Where there is fire, someone is blowing smoke

By A. C. Kleinheider
web posted September 25, 2000

On September 6, 2000, in the Haynes Manor area of north Nashville, Tennessee, a 17-month-old boy died in his crib from smoke inhalation during a fire in a house in which he and nine other children had just been put down for a nap. The house was operating as an unregulated child-care provider, which under Tennessee state law, may care for no more than six children, two of who must be related to the caregiver. Apparently the house did not have smoke detectors, which are required by state law in a facility that provides child-care. The baby's death was an unfortunate, tragic, and quite possibly avoidable accident. The accident we as a society must avoid is the tragedy of allowing such incidents to infect the thinking of citizens and legislators emboldening them to enact and enforce regulations of child-care providers.

What is really irksome about stories like these is the language used. Words such as "caregiver" and phrases like "unregulated child-care provider" serve only to obfuscate what is actually being discussed. This was a neighborhood mommy watching neighborhood kids and maybe making a few bucks for her trouble. But as soon as a fire starts and a kid dies, through the miracle of legal jargon and journalistic palaver, "Little Jimmy's mom from down the street" metamorphizes into an "unregulated child care provider". Talk radio immediately chimes in on how the parents should be more responsible in their choice of "caregivers" and that maybe government should step in and supervise and regulate anyone who is watching anyone else's kids.

First of all, whenever possible, some parent, I don't care which one, but some parent should make it their full-time job and mission in life to raise their children until at least the age of five. Maybe they won't be able to pay for the brand new Benz, the Jacuzzi in the backyard, or the latest incarnation of the G. I. Joe with the Kung Fu grip, but they will be fulfilling their most important role as a human being: parent. Many couples with small children who say they are working out of necessity are being less than genuine. But thanks to tax slavery, an excessive consumer culture, and incessant government regulation of life many families do have to maintain two-incomes, one to pay Uncle Sam and one to put food on the table, to say nothing of the trials and tribulations facing single mothers.

While mommy is slaving in the work force to try and pay the State, someone must watch the babies. Mothers in this situation most likely do not have the means to enroll their child in the local Montessori school or even a fully accredited and respected day-care facility. They have to take a crap shoot. They have to risk their children's health and safety by placing them in the hands of either degeneracy or incompetence in some half-ass YMCA basement day-care center. If a mother in this precarious position decides instead to pay her neighbor, "Little Jimmy's mom", who doesn't work and seems like a good mommy, to take care of her kids; what's wrong with that?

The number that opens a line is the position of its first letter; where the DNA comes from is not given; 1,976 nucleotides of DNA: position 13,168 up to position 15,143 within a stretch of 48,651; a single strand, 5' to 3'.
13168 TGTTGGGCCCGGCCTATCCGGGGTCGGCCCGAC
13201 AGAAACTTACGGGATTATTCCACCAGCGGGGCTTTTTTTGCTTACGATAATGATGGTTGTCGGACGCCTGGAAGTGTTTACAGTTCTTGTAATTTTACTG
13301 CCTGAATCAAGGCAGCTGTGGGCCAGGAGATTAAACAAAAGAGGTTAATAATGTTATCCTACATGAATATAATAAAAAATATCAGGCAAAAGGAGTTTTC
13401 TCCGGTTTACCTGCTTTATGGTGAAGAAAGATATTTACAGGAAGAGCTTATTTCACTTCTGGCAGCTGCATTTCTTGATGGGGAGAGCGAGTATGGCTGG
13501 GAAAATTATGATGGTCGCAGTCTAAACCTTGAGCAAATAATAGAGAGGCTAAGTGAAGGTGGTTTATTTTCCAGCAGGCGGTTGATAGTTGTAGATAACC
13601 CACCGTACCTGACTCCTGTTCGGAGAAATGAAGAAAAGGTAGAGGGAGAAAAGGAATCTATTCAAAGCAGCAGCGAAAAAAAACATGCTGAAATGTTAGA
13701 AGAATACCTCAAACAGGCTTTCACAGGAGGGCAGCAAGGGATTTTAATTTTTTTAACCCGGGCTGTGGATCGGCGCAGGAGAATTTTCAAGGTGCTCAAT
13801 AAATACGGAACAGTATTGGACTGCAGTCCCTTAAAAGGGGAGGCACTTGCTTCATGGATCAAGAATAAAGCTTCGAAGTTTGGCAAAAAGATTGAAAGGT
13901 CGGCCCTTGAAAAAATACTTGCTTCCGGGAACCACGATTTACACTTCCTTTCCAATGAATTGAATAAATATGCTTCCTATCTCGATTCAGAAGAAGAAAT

The world is supposed to work that way, neighbors helping out neighbors, communities helping one another. Sometimes favors are exchanged, sometimes money. However, if more than few neighborhood working-moms ask "Little Jimmy's mom" for help all of a sudden Jimmy's mom needs State sanction to do a good turn. The care of children is not an area that government, federal, state, or local, need be intimately involved with. If the person you leave your child with doesn't have smoke alarms, and that was important to you, you wouldn't have left your kid there. If "Little Jimmy's mom" has to run around installing smoke detectors (or whatever other hoops the State chooses to make her jump through) in order to help out her neighbors and make a little extra cash, she's either going to have to start upping the price or the next time a neighbor asks her to watch their child Jimmy's mom will give them a big, "Hell no! I don't need the hassle."

Government should not assert itself whatsoever in the rearing and caring of children who have able-bodied mentally competent relatives who can make decisions about their care. Government intervention in childcare takes away our ability to form meaningful bonds with our neighbors, our families, and our community. We should not depend on the sanction of the State for the care of children. People should take care of their own kin. When they cannot they must be free to choose who watches their children and not be forced to deal with government red tape that makes life harder than it already is. As the Outlaw Josey Wales said, "Governments don't live together, people live together." Damn right.

A. C. Kleinheider writes from Nashville, Tennessee. His work has appeared in WorldNetDaily, LewRockwell.com, EtherZone and Themestream.com. His e-mail address is kleinheider@nashville.net.

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